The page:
Sovereignty in the Digital Era

In 1648 the Peace of Westphalia was signed by the major continental European states (the Holy Roman Empire, Spain, France, Sweden and the Dutch Republic). Out of this agreement came the concept of “national sovereignty”, the idea that all nation-states have the power to do everything necessary to govern themselves, such as making, executing and applying laws; imposing and collecting taxes; making war and peace; and forming treaties or engaging in commerce with foreign nations. Each nation-state was granted the right to govern itself without any outside sources and the right to territorial integrity. However, since the signing of the Treaty of Westphalia, it could be argued that the world order of nation states and the form of sovereignty they represent have undergone major alteration. This has mainly been due to the globalization and new media.

With today’s technology, we no longer have to open up our fold-up town maps to see where exactly a friends house is located, tracing the streets with our fingers to help us figure out how to get from point A to point B. We can simply type into Google the exact location we are looking for and within seconds, view the image of the location as well as specific directions on how to get there. As I type into my search bar the address of my house back in Pennsylvania, it takes me seconds to find it’s exact location on a world map, as well as images of my house, the street, my neighbors cars, etc. Screen Shot 2014-12-03 at 7.41.58 PM

While I don’t mind people googling my home address, how do nation states feel about Google Earth infringing upon their territorial rights? Many nations perceive Google Earth as threat to their national sovereignty for two reasons: one, because the software creates a threat to territorial integrity due to it’s own presentation of international boundaries and two, because it allows users to access close up images of sites that could be potential targets of attack.

According to Sangeet Kumar, in 2005, great conflict over Google Earth emerged within India for “Google Earth’s version of India’s map differed from the official version in crucial areas such as the disputed north Indian state of Kashmir” (Google Earth and the Nation State 163). In other words, it was Google Earth that mapped the boundaries of India, rather than the actual nation itself. In addition, Google Earth introduced the ability for anyone to see within the border of the nation state, including important government offices, military bases, and other locations for potential attack.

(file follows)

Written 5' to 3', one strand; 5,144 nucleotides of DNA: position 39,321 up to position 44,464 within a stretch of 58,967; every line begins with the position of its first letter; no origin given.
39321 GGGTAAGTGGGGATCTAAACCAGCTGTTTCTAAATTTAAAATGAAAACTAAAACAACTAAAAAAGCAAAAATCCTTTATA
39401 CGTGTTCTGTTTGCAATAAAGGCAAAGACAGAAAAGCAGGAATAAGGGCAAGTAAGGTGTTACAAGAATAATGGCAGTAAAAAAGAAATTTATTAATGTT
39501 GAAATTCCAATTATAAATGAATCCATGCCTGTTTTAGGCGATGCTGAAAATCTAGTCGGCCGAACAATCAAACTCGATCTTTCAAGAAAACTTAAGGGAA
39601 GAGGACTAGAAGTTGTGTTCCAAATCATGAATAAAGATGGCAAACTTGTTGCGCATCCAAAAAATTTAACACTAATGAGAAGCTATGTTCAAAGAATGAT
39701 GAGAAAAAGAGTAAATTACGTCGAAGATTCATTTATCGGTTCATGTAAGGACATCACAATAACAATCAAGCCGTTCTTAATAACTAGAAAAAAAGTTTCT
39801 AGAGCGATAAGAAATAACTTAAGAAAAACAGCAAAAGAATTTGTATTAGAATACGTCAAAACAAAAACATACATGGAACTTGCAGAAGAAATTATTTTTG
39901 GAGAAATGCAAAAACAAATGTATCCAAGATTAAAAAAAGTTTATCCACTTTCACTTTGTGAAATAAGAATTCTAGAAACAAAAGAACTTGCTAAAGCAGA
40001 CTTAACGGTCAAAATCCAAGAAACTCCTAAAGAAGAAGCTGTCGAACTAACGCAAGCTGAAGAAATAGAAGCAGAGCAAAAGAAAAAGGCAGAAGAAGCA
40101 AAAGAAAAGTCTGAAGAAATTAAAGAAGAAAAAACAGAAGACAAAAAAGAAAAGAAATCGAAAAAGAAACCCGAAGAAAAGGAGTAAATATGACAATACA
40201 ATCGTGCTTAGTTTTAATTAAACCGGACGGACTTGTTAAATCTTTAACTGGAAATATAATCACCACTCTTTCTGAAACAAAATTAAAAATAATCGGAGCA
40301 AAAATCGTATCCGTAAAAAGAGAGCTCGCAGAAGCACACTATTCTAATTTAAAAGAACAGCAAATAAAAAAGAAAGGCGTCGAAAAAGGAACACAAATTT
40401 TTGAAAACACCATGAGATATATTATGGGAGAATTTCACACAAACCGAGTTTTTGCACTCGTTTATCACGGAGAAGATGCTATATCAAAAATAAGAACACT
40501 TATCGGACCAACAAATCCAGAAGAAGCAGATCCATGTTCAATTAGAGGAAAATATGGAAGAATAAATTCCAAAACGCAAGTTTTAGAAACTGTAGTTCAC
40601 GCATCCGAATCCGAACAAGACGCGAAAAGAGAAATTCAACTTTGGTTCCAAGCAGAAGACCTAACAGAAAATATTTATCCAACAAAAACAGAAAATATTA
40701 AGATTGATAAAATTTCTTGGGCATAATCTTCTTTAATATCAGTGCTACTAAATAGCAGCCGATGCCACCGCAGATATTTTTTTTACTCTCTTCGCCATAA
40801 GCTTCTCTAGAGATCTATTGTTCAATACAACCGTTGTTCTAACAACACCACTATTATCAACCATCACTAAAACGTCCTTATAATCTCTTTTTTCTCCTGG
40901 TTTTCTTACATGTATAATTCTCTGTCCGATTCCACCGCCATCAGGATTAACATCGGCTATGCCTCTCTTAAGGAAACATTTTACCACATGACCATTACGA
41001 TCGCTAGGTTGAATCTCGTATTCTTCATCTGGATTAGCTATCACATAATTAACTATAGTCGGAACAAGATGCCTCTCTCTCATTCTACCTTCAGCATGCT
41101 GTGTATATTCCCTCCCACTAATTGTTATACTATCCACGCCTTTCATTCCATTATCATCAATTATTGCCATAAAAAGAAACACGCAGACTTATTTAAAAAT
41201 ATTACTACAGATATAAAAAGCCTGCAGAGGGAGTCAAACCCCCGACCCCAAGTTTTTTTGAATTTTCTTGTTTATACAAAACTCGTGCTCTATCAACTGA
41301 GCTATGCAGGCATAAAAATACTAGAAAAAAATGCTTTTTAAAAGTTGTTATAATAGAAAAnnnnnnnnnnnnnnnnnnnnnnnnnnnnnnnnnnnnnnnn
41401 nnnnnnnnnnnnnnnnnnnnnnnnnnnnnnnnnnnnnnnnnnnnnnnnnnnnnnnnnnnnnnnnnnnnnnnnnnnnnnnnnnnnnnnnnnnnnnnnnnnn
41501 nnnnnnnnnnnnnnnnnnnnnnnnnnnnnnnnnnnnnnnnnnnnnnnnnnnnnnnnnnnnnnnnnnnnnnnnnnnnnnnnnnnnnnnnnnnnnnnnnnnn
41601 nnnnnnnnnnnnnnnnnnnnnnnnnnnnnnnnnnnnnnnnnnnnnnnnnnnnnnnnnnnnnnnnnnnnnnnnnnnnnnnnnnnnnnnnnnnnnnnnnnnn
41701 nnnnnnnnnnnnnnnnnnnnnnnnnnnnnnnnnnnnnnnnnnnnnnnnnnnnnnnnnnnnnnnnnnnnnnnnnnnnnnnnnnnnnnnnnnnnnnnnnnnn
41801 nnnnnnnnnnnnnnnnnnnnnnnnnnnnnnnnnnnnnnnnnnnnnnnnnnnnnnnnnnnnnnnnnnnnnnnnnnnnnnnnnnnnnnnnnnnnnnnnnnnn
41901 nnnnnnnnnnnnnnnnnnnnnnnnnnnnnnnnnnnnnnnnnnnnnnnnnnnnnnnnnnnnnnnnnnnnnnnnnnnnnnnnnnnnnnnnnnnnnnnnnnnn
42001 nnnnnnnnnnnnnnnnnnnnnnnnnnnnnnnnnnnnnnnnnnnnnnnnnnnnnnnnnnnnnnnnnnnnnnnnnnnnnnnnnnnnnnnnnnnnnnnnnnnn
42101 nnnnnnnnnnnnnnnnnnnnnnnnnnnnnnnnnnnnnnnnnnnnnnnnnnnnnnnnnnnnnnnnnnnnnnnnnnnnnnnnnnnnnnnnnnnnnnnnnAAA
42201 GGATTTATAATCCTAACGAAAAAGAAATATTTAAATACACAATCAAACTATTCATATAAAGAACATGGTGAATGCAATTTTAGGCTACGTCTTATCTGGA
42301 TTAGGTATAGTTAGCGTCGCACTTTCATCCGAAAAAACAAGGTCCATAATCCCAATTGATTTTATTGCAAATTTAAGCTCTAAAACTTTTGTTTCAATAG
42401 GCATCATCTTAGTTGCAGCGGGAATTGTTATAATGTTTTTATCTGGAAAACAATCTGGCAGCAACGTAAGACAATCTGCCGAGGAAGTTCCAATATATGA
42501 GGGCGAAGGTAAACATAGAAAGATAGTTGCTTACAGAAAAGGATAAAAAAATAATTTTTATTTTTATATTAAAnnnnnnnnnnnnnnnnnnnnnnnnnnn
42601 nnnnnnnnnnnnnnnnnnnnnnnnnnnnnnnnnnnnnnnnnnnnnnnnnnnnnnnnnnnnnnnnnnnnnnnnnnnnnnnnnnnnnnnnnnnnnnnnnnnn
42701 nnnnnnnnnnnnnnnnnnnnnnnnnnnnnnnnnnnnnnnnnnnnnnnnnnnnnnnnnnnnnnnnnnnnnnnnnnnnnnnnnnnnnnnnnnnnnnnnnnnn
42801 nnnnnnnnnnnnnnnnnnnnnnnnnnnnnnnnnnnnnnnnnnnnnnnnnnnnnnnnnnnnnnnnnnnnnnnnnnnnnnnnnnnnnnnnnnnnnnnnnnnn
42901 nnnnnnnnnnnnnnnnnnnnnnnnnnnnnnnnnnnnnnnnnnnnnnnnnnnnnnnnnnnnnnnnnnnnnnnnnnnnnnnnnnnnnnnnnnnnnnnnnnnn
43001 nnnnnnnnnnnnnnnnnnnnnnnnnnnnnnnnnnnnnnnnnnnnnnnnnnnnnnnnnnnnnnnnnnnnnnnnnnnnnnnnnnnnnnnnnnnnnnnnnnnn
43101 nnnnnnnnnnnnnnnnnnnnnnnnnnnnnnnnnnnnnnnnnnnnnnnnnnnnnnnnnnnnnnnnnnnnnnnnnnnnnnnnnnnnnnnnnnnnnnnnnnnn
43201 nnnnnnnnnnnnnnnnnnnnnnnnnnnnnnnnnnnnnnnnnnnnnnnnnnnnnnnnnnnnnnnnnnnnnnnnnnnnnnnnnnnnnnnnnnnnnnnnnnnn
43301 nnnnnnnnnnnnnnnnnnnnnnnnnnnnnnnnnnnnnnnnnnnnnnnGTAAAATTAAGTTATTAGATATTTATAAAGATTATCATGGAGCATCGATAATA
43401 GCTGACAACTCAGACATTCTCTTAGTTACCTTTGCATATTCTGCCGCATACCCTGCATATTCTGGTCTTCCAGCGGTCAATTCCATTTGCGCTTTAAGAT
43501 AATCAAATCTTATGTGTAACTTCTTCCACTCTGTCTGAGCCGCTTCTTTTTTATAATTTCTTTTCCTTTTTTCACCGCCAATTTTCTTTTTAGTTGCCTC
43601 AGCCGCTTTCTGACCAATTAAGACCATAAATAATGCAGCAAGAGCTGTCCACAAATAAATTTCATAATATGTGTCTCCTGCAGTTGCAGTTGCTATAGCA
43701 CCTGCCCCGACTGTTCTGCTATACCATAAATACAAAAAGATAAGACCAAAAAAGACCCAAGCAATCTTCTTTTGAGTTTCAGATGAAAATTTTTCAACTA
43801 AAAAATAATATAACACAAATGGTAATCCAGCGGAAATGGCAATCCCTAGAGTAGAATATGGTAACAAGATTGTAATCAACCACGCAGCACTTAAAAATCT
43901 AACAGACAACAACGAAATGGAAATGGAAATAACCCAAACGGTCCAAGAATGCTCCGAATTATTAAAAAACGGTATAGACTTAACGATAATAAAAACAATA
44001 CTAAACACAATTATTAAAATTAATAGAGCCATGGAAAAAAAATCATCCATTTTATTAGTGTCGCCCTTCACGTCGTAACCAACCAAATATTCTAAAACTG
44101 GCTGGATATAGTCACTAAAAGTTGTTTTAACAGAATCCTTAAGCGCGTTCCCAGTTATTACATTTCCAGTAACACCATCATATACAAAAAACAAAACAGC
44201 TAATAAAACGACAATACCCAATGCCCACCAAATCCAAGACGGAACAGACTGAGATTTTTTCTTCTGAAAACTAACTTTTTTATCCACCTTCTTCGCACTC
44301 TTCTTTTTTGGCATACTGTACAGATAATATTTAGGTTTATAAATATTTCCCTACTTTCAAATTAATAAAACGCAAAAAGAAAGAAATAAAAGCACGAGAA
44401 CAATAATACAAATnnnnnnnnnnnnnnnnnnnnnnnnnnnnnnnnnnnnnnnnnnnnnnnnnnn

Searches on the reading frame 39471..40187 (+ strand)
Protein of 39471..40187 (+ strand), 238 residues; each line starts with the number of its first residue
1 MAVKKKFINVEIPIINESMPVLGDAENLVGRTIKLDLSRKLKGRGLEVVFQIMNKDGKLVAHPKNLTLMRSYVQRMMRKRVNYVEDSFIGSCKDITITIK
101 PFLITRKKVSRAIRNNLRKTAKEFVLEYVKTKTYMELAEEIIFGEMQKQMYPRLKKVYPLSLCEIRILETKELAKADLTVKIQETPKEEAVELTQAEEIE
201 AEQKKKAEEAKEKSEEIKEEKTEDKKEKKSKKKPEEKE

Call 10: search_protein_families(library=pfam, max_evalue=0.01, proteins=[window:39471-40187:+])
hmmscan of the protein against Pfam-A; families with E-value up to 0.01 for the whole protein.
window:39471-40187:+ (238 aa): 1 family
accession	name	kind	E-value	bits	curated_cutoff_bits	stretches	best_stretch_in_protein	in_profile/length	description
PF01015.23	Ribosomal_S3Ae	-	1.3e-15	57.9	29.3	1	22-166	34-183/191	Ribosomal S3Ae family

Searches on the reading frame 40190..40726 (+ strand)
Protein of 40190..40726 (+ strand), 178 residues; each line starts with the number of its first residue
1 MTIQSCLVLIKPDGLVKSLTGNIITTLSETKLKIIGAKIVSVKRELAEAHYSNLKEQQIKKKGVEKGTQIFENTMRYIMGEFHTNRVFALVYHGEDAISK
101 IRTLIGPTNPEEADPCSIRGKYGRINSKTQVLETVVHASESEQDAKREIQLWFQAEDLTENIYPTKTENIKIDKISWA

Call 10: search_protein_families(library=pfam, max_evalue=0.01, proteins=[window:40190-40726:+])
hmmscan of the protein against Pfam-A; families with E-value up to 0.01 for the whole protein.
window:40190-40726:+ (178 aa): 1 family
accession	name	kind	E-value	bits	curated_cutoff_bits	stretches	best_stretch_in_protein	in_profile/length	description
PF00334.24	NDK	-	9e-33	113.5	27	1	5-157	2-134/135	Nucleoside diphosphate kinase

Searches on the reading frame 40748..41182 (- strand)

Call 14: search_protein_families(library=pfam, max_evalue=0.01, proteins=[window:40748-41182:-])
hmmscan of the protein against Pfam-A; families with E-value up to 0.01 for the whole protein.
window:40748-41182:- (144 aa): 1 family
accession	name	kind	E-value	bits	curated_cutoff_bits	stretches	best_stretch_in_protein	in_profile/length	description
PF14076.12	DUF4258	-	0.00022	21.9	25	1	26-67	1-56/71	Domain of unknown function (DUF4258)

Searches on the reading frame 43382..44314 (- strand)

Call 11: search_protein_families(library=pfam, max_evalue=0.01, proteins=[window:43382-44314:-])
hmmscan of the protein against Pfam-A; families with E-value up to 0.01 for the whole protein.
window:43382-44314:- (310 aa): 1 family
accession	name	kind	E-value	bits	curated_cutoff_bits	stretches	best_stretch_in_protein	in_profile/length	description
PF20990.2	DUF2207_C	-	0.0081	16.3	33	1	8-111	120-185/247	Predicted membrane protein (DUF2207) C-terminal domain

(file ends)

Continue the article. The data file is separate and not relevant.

Screen Shot 2014-12-03 at 8.28.15 PMScreen Shot 2014-12-03 at 8.29.29 PM

With the creation of Google Earth and it’s satellite mapping system, the concept of national borders became obsolete- the solid structures of walls and territorial divisions were knocked down. I would argue that Google Earth has become a nation state for it has come to dominate the territorial sovereignty of other nations. Google argues that the mapping system serves the greater ‘good’ for the rest of the world, to retrieve information about other areas of the globe for reasons that don’t bring any harm. But is Google really motiveless? Being that Google is an American company, how would it be perceived by the US government if it had been created anywhere else? I argue that Google has become a dominant nation state that serves under the control of the US, for although it has posed a threat to other nations it still continues to exist because it has only yielded benefits for the nation state of America.


Kumaar, Sangeet. “Google Earth and the Nation State : Sovereignty in the Age of New Media.” Global Media and Communication. Vol. 6. N.p.: SAGE, 2010. N. pag. SAGE. Web. 4 Dec. 2014. <;.


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